My Latent Self Anne Ricketts

My Latent Self

Recovering My Soul After Brain Injury
Recovering My Soul After Brain Injury

Calls for PTHP Screening & Awareness of Suicide Risk Following Head Trauma

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Annie

Whilst screening for damage to the pituitary gland following head trauma is more common place in the U.S.A., further action needs to be taken to ensure that all non-specialised doctors are aware that even a bump or jolt to the head can cause serious problems, including depression and suicide. This article in ‘MailOnline’ shares a story of a mother who was never made aware of the on-going problems her son could face after falling out of a tree at seven-years-old. Her story is a very familiar one; could it be that many more deaths by suicide can also now be linked to previous head trauma?

When a child is struggling at school, unable to deal easily with stressful situations and is prone to fluctuations in mood and difficulties studying, stop and think. Has your child ever had a bump to the head? Raising awareness about the long-term consequences of a blow to the head can and does save lives. Even though this story may not ring any bells with you, we are all only too aware of the possibility of suicide in teenagers and young adults. Please share this story with others…

 

Depressed? Always tired? It could all be down to a childhood bump on your head

By Lynne Wallis PUBLISHED: 02:12, 7 August 2012

Experts are warning that hundreds of thousands of people may be living with the effects of post-traumatic hypopituitarism (PTHP) — damage to the pituitary gland — as a result of a head injury. The pea-sized pituitary gland is attached to the brain by a slender stalk. It is known as the ‘master gland’ as it controls the thyroid and the adrenal glands, and is responsible for our metabolism, stress and growth hormones, and the male sex hormone testosterone. Damage to the gland can occur if the blood vessels which run through the stalk are broken or squeezed by swelling of the brain, or when the brain is starved of oxygen. Damage to the pituitary gland can cause hormonal problems including impotence, depression, low libido, infertility and fatigue, [problems which can and do lead to suicide].

A million people suffer head injuries every year in the UK and 10 per cent of these are serious. The Pituitary Foundation charity estimates 25 to 30 per cent of people with serious head injuries sustain pituitary damage. However some experts warn many more might be affected — up to 100,000 because they say pituitary damage can be sustained from a bang to the forehead or back of the head, or even whiplash. And it can be years after the initial injury before a person starts to show symptoms. ‘Too many people are falling under the radar and their PTHP is not being diagnosed,’ says Tony Belli, a trauma neurosurgeon at the Queen Elizabeth Hospital in Birmingham.‘The signs of PTHP aren’t widely recognised, but sexual dysfunction is common, with around 16 per cent suffering from impotence.’

In recognition of the dangers of the condition, in 2009 the Army began screening soldiers who’d sustained serious head injuries. Meanwhile, the Football Association is re-considering its screening policy on head injuries to include pituitary damage. But experts believe this screening should be extended to everyone.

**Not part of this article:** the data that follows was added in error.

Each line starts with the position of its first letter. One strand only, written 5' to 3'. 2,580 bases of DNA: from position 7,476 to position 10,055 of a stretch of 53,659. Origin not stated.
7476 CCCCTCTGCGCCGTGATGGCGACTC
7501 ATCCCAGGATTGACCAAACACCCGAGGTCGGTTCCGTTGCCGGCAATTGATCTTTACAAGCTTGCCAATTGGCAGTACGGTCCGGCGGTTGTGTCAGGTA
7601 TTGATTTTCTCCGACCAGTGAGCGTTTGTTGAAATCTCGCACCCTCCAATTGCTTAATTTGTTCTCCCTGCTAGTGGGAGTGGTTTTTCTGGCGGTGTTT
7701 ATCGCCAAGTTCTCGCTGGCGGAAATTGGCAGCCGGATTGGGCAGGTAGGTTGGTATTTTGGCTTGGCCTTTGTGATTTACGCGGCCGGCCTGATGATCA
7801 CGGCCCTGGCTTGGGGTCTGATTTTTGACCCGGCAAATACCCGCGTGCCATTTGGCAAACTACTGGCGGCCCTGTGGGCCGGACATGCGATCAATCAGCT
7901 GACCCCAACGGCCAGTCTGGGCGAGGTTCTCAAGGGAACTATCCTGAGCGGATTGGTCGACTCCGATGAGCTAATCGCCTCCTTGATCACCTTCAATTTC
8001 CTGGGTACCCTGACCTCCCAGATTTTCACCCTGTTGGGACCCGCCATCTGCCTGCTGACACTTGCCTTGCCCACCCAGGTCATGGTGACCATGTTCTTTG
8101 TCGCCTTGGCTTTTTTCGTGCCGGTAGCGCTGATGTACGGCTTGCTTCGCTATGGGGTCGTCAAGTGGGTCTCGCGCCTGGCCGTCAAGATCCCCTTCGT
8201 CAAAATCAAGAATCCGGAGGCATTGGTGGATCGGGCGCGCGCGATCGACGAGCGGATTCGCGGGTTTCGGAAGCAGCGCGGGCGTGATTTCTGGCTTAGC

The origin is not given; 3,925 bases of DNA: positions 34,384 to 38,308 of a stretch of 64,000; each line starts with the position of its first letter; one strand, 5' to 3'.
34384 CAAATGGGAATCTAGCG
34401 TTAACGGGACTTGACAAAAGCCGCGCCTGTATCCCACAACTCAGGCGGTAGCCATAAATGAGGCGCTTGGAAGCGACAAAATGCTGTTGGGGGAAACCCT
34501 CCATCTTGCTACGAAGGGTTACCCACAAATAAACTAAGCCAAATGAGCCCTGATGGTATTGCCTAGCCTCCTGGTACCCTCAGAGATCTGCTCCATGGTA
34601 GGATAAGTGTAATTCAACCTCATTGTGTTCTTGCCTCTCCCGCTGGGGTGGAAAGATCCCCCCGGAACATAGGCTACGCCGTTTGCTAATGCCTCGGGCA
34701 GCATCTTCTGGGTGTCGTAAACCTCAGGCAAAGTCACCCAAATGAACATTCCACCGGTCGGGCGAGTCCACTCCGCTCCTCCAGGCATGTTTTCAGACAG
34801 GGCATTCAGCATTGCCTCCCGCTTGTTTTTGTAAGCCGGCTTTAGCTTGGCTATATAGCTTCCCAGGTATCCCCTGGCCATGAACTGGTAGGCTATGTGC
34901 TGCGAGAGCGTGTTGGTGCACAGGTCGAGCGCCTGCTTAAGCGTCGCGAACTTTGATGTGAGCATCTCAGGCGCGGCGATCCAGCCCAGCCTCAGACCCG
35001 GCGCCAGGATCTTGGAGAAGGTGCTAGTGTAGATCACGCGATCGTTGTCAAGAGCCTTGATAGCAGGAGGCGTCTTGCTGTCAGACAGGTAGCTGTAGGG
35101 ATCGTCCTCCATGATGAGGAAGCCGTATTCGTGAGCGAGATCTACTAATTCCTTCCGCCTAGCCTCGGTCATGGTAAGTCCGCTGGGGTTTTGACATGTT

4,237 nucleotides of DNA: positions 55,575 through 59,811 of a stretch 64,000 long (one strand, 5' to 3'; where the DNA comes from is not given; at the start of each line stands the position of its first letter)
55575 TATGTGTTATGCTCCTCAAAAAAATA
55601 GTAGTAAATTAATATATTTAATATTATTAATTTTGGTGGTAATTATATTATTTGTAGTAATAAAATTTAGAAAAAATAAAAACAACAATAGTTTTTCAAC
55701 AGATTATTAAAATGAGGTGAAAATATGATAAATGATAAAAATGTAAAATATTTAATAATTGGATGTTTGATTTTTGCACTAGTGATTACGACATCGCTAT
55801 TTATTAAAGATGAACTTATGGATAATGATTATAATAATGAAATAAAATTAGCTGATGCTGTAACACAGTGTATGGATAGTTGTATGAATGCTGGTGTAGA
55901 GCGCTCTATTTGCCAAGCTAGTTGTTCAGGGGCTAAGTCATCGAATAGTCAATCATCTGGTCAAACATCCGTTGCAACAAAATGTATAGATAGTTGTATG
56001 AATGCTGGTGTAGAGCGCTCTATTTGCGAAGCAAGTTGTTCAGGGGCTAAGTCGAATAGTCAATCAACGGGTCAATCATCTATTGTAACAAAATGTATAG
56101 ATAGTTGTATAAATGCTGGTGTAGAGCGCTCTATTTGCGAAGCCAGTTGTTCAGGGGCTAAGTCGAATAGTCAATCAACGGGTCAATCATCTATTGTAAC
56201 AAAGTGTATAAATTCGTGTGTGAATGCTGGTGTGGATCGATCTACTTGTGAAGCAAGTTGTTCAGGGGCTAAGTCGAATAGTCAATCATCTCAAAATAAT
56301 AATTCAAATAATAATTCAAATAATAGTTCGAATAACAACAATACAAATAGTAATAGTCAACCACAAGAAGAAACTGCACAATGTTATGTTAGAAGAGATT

In a 2005 study published in Brain Injury, the journal of the International Brain Injury Association, 11 specialists recommended screening for PTHP after moderate-to-severe brain injury. In 2009, a group of leading Spanish endocrinologists made a similar appeal. ‘I would like to see head injury patients who aren’t feeling 100 per cent to be screened three months after the trauma,’ says Mr Belli. Certainly if a head injury patient suffers from lethargy and tiredness as a result of depression, they should be checked for pituitary gland damage, adds Dr John Newell-Price, a reader in endocrinology at Sheffield University.

A one-off screening might not be enough, says Dr Joanne Blair, an endocrinologist at Alder Hey Children’s Hospital in Liverpool. ‘Loss of function can occur over time, sometimes decades later,’ she says, suggesting regular monitoring instead.

Alarmingly, it might not take much to trigger PTHP.

Dr Blair says to damage the pituitary gland a head injury would have to be serious enough to make a person lose consciousness — even just for a moment. ‘People are surprised to know it can happen from a simple bang on the head during rugby or football, or falling out of a tree,’ she adds.

Dr Newell-Price says: ‘It is my belief the more severe the head injury, the greater the chance of damage to the gland. However, we know whiplash can severely damage the pituitary gland, as the sudden movement can sever the stalk so the gland is disconnected from the brain.’

Indeed, a 2009 study found that pituitary gland damage can be sustained by a minor cranial trauma without even having lost consciousness.

As Mr Belli suggests: ‘Mild head injury is ten times more common than severe, and we could, therefore, be looking at as many as 100,000 people a year having PTHP, most of whom will be undiagnosed. The costs to society are vast for those with PTHP: they often stop going to work and their relationships break down — divorce among all head injury cases is 60 per cent.’

The brain injury charity Headway has recently applied to the Government health watchdog NICE to recognise the condition. It has yet to hear back.

The good news is once the condition is spotted, treatment is straightforward — a patient can have hormone replacement medication.

However, the more time that has elapsed between the head injury and PTHP, the more likely it is the patient will be on medication for life.
Read more: Mail Online

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